Galdhøpiggen is the tallest mountain in Norway and the highest peak in Northern Europe. It is situated in Jotunheimen National Park in the county of Oppland, on the border between Norway and Sweden. Galdhøpiggen rises up to an impressive height of 2,469 meters above sea level and is a spectacular sight to behold.
There's nothing quite like standing atop the tallest peak of Northern Europe and being mesmerized by the majesty of nature!
Galdhøpiggen Mountain Facts
Location: Lom Municipality, Jotunheimen National Park
Range: Jotunheimen Mountains
Elevation: 8,100' or 2,469 meters
Prominence: 7,992' or 2,436 meters
Name Meaning: "Galdhø" means steep mountain road and "piggen" means "peak."
The peak of the mountain has a rounded top with jagged cliffs around its sides. From a distance, the snow-capped mountain appears majestic, gleaming white against the cobalt sky. Its slopes are crisscrossed with trails for adventurous hikers and bikers. Nearby glacial lakes are home to salmon and other freshwater fish, as well as moose, elk, and reindeer.
On a clear day, from the top of Galdhøpiggen, you can even catch a glimpse of the Norwegian Sea. What's more, from the top of the mountain, one can admire the breathtaking landscape of Jotunheimen National Park.
Galdhøpiggen, Norway's tallest mountain, belongs to the Caledonian folding, like most of South Norway's mountain ranges. The peak is made of gabbro, a hard but coarse-grained rock that was heavily glaciated during the ice ages and shaped the mountain into its present form.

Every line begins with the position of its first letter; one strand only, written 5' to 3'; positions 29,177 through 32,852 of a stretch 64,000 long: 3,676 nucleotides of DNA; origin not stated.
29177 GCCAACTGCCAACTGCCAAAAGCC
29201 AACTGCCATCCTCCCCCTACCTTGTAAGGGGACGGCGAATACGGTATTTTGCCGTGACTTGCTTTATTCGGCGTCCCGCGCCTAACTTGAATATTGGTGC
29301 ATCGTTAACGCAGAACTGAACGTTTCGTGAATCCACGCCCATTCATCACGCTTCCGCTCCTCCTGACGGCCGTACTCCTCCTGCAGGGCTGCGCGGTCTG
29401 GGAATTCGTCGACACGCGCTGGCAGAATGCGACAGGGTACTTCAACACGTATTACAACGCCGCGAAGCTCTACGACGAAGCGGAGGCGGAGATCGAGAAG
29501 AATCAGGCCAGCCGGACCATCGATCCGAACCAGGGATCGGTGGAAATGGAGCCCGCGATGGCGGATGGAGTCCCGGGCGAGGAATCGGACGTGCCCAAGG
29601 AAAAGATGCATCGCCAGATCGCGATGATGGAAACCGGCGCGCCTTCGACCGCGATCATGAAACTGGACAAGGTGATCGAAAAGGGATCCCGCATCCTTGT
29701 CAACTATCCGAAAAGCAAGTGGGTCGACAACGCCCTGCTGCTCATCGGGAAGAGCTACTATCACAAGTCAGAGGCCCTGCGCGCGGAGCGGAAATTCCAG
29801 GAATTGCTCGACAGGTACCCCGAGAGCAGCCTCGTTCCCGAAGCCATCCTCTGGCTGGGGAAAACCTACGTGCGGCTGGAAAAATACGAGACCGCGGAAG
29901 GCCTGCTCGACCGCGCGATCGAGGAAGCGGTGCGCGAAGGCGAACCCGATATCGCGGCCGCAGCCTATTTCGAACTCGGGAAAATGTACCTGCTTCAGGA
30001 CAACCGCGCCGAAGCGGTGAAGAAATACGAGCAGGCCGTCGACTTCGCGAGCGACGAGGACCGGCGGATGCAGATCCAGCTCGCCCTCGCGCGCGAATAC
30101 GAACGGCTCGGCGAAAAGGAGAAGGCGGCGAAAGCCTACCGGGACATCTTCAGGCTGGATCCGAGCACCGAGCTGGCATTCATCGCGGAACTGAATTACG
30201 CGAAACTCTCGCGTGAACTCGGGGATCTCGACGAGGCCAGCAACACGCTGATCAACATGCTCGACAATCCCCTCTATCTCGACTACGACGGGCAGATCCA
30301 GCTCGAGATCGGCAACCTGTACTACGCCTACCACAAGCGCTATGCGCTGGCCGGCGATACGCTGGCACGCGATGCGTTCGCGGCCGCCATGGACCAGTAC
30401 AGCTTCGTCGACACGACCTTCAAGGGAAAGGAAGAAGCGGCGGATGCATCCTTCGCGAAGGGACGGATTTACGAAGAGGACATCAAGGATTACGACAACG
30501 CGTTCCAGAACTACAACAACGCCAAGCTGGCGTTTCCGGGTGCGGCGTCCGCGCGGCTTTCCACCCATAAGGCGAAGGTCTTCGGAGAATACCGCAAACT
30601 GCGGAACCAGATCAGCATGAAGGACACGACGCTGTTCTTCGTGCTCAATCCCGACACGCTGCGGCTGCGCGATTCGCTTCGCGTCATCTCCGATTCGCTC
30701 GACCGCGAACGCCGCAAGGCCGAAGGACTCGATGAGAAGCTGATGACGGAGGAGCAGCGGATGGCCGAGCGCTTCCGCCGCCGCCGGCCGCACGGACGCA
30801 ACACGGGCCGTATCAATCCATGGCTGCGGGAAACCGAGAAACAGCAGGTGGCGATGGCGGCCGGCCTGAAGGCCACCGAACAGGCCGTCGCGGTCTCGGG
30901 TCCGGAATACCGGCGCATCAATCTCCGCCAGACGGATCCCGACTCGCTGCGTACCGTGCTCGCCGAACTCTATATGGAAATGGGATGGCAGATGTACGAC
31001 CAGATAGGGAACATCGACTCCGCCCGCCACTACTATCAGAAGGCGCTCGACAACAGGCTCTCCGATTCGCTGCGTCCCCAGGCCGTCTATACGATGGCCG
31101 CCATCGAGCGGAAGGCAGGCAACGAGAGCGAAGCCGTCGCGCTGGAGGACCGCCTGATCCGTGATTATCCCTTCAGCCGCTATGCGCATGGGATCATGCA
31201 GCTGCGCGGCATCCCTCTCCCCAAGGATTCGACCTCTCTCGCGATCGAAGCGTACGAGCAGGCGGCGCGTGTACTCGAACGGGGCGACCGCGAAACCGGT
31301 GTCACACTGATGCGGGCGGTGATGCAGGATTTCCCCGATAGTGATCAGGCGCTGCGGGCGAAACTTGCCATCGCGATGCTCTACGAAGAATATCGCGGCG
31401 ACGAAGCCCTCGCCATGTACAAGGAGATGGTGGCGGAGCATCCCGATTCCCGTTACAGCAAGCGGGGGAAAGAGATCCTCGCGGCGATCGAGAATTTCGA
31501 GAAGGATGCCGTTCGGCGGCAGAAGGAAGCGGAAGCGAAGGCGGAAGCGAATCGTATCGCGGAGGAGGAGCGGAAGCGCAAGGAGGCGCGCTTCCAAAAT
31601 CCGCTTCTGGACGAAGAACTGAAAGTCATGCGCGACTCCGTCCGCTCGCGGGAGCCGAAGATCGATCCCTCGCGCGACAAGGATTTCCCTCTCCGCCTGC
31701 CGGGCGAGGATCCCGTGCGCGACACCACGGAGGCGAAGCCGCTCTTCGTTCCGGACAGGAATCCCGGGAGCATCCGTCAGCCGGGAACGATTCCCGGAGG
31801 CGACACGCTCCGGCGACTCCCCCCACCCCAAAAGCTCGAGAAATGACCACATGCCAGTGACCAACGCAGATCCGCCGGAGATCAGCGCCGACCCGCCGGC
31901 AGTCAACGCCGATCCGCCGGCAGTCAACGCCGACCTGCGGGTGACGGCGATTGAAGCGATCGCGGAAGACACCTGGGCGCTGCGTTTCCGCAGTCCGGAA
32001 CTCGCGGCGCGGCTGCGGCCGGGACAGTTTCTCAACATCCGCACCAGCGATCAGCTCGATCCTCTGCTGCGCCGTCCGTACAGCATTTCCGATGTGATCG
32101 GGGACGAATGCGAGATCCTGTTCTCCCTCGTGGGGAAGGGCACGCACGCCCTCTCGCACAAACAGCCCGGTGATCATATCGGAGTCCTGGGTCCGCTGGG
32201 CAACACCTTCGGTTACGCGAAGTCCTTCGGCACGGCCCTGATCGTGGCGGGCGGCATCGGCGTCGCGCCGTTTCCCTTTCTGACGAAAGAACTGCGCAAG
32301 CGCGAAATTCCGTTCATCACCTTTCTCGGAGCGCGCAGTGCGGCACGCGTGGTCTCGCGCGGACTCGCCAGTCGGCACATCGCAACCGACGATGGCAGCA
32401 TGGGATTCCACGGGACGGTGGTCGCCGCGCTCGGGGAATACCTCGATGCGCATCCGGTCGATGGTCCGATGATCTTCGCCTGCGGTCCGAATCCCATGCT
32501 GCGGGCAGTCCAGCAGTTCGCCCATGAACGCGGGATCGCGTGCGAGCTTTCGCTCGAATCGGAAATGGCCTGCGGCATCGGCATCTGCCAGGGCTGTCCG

The popular theory that the highest summits in Norway stayed above the ice as nunataks has been abandoned by most geologists, making Glittertind Mountain one of the few peaks that still stand as a testament to its icy past.
For some time, Glittertind, the second-tallest mountain in Norway has been seen as a possible usurper of the title "tallest mountain in Norway" but in recent years and the shrinking glacier on top of the mountain has solidified Galdhøpiggen's place as the tallest mountain.
The mountain saw its first ascent in 1850 by three men: a local guide, a churchwarden, and a teacher. Today, the mountain's summit is not considered to be of any great difficulty for modern mountaineers. From June to August, the mountain sees many ascents with an approximately 3 to 4-hour hike. But, glacier crossings are still necessary as is experience.
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